Roughly three months ago, Syria agreed to turn over its chemical weapons stockpile, if only to stave off the threat of U.S. air strikes.
That process has gone surprisingly well, despite the difficulties inherent in a war zone. Of course, perhaps the most hazardous portion of the work of the international inspectors — the removal of the chemical munitions from Syria and their destruction outside the country — remains ahead.
Simply transporting the chemicals to a Syrian port in the middle of a civil war is fraught with risk. And once that’s accomplished, then what? Such nations as Norway and Albania have declined to accept and destroy the chemicals. The current plan has the United States assuming the task at sea.
Still, the progress made by the international inspectors is stellar compared to all other aspects of the Syrian tragedy. The Assad regime, brutal and repulsive as it is, not only has significant support from Russia, Iran and the militant group Hezbollah. It is also grudgingly seen by the West as the lesser of two evils compared to the al-Qaida linked groups taking an ever more prominent role in the uprising.
This is the souring of the Arab Spring, replicating the disillusionment of Egypt: The main opposition to brutal regimes has generally taken a militantly religious form, not a Westernized humanist one. The fighting in Syria is not merely regime vs. rebels; it’s regime vs. militants vs. modernists, and the modernists — the Western preference — appear to be the weakest of the three.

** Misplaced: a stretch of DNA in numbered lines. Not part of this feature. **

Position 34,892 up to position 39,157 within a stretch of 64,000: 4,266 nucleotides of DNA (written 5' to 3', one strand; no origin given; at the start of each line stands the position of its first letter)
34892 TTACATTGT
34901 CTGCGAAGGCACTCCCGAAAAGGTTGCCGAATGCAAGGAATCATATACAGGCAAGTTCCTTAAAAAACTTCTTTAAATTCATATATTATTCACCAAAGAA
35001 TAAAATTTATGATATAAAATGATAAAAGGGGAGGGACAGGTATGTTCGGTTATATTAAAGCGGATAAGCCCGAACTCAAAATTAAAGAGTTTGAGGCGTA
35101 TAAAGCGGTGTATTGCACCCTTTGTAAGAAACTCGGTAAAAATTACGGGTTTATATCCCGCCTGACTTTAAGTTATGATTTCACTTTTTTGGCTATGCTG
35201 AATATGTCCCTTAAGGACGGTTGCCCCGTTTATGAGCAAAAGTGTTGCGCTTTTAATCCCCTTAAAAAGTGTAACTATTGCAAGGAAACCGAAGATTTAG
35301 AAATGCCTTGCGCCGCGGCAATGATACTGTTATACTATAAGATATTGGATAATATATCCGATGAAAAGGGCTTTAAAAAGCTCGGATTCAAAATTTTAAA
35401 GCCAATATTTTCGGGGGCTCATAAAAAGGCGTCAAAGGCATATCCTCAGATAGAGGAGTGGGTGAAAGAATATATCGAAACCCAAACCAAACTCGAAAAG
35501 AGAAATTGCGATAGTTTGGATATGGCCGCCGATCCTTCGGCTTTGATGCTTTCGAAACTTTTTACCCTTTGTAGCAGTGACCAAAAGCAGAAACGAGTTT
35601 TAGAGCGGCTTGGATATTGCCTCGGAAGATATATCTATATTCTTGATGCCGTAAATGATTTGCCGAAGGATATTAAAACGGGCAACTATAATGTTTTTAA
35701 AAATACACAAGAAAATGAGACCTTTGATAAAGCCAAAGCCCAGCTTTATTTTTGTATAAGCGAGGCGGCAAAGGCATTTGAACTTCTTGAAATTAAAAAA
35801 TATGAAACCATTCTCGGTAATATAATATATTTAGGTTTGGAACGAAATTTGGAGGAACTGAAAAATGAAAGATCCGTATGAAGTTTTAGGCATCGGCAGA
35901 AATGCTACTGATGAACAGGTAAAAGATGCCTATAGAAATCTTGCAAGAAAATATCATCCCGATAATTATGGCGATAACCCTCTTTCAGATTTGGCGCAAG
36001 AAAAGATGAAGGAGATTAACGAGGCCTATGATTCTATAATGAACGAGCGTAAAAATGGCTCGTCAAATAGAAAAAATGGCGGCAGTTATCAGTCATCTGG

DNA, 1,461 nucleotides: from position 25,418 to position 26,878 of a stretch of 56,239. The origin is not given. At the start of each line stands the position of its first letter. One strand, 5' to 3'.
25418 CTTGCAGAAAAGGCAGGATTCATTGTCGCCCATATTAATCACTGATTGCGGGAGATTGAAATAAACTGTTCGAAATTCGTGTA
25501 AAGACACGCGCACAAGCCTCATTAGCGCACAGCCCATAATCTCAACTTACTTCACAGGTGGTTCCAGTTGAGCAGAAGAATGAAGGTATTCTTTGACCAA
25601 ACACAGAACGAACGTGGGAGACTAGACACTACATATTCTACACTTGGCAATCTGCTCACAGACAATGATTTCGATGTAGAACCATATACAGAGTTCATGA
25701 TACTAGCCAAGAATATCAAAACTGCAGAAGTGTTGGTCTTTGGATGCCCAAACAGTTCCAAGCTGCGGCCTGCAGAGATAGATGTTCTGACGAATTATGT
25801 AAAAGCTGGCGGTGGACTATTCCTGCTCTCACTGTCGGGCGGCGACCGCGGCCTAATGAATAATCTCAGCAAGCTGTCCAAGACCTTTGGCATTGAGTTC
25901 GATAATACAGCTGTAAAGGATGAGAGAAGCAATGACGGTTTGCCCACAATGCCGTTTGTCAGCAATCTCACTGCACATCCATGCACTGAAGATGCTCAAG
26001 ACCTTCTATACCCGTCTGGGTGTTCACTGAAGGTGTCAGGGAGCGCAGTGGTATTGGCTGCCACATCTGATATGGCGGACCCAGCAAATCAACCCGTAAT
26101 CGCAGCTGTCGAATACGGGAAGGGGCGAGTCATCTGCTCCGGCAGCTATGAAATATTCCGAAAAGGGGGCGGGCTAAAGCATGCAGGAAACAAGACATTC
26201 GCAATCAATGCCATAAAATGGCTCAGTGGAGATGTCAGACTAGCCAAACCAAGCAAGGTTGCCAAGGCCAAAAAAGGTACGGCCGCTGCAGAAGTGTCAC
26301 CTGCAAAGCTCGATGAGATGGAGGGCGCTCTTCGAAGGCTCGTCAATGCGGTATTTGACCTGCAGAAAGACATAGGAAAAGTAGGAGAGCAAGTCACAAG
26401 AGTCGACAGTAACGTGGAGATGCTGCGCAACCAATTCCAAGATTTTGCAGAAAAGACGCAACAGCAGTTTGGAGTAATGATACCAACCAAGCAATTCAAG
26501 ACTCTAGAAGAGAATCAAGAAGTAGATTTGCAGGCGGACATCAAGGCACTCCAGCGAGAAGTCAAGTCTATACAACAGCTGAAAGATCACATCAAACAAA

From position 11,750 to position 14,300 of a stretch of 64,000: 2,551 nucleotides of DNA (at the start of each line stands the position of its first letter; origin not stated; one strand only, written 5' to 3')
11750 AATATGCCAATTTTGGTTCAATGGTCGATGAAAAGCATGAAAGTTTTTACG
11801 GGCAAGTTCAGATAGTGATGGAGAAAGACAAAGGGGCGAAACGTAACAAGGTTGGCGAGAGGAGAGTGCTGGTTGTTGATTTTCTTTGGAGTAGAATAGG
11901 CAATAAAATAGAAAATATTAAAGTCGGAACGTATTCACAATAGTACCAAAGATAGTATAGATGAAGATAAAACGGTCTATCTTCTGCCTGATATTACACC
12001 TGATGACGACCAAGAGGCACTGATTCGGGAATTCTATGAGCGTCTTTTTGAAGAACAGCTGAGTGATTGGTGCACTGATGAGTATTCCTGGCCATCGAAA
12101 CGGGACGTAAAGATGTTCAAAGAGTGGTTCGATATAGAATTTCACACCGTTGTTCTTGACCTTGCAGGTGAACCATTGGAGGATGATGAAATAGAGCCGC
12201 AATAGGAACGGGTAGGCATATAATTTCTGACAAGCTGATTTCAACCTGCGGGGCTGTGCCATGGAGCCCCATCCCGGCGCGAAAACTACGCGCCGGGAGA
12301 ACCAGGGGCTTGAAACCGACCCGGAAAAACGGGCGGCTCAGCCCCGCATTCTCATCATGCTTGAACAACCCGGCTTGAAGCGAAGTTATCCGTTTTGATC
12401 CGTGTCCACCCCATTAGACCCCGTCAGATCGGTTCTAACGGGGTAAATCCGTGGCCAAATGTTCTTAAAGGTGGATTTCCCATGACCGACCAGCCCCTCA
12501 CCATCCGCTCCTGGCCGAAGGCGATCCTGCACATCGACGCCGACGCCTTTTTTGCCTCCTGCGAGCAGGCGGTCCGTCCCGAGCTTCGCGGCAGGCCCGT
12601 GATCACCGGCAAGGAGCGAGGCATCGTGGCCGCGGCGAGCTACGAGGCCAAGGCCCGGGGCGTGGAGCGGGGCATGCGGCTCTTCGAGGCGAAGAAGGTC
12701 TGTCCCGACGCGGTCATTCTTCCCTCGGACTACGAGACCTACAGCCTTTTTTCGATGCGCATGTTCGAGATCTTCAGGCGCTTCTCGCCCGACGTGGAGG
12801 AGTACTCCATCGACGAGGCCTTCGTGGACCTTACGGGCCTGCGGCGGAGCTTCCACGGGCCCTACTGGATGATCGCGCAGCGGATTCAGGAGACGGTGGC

The specter of an Islamist state wedged between Israel and Iraq cannot sit well with any U.S. administration, and that doubtless has played into President Obama’s reluctance to intervene more boldly in Syria. So too has a growing new isolationism among the American public, which has been worn down by a dozen years of war in Iraq and Afghanistan and is dubious of any value in intervening elsewhere in the Middle East.
Meanwhile, a humanitarian disaster is at the very least brewing in Syria. More than a quarter million civilians are trapped in states of siege from government forces, and some 9 million are in need of assistance. Starvation looms for many, if indeed it is not already occurring.
Under such gruesome circumstances, eliminating chemical weapons there, even if achieved, will be something of a hollow triumph.